Despite not being the demographic, when it comes to teen stories with a bit of heart, drama and romance, I fall straight into it and Love, Simon is no exception as the ferris wheel spins round for yet another story I fall in love with, of course with some fantastic . music at the same time.
Love, Simon is a typical teen story about young love and the struggle with high-school and coming into the world as an almost-adult. Those coming of age stories, where we sit back and go, wow was the world easier back then despite these teens passing it off as extremely difficult.
Simon Spier (Nick Robinson) is your typical American teen, he’s got his close nit group of friends, a loving family and everything’s looking pretty good in his life, however he’s struggling with one thing, he’s gay and doesn’t know how to tell anyone. The film uses this element and theme as it’s stand point, not making it about the struggle of being gay or the struggle with sexuality, it plays into all that quite well, but more so the coming out in a coming of age story. He’s scared an fearful of what people will think, seeing a fellow teen being an out gay and watching him be taunted everyday of the week.
With this being one point in the film, we have Simon stumble across the trails of the internet on a post of another fellow high-school teen going through the same as Simon, he’s gay, doesn’t know how to come out and is just struggling with the whole situation. As a post through an online blog, Simon connects with ‘Blue’ as the pair email back and fourth. Despite not seeing each other, the relationship builds in an interesting way, Simon sneaking off and constantly checking his phone brings back the feelings we’ve all had of talking to someone we love, those butterflies we’d get and excitement to next talk again.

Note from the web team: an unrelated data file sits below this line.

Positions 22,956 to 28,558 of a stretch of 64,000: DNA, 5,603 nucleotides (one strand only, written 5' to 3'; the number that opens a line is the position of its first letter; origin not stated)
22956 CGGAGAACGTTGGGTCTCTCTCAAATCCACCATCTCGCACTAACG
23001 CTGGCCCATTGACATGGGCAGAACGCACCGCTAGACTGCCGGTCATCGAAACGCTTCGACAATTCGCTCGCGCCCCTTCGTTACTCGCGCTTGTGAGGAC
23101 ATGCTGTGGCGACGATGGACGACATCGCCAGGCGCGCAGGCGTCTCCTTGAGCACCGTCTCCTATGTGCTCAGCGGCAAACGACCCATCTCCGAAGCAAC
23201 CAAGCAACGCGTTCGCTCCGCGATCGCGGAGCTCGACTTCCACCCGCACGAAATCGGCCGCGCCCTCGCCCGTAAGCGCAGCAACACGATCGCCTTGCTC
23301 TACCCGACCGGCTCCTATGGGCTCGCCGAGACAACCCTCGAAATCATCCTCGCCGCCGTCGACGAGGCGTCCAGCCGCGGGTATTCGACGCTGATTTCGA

Love, Simon doesn’t just focus on this side of things but also his relationship with his friends, each of who are going through their own mixed emotions and teenage hormones to try and find love and just fit in. It’s something we’ve all gone through and can all connect to in a modern day era sort of way. However, things unravel in the movie as one kid gets his hands on Simon and Blue’s emails and threatens to leak them (as you can see in the trailer) blackmailing him to help out with his love life.
It all feels like a John Hughes film, an 80’s throwback and just a feel good movie with plenty of emotions and heart at the same time. It’s quite the rollercoaster, seeing Simon at his height with his friends, unraveling the mystery of who Blue may be as we are intrigued ourself through characters he talks to, but also it comes crashing down seeing moments you really feel for these characters and almost, in a way, don’t know who to side with at points.
Like I’ve mentioned a few times, it’s the heart and emotion that rockets this film, overpassing the sadness around the likes of The Fault In Our Stars, and it does this through a few scenes, which will have you in tears by the end. As from the trailer you’ll have probably seen, we witness Simon’s emotions pulled as the one thing he got to have, coming out, is whisked away from him and you feel the struggle and reality of his world come crashing down, also tied with emotional intrigue through a scene he shares with his family coming out as well and it all falls into what could be one of the best teen films of our time.
In a world where we’re finally becoming more acceptable of LGBT community, this film really goes for other elements about what it would be like to come out, also having a comedic moment of ‘why does it have to be gays who have to come out and why isn’t it straight people?’ which makes you think, why does anyone have to come out and why isn’t it all just natural, acceptable and understandable straight away. It’s again another element of the film which makes it a different tier, a different movie and something well worth seeing.
One last thing I’d like to mention is the music and how damn well this fits into Love, Simon. The songs they play are fantastic, some incorporated into the film itself. It truly gives it that 80’s feeling featuring a playlist you’ll have on for ages, heavily focused on that feel good track of the Bleachers and it makes it all play out like an emotional scene from One Tree Hill, it’s that good.
So, like I said, not a film based on my demographic, not a film directed at everyone, but I guarantee it’s a film we can all connect with on some emotional level. It’s a film everyone should get out and see and once done, feel those emotions again through the soundtrack.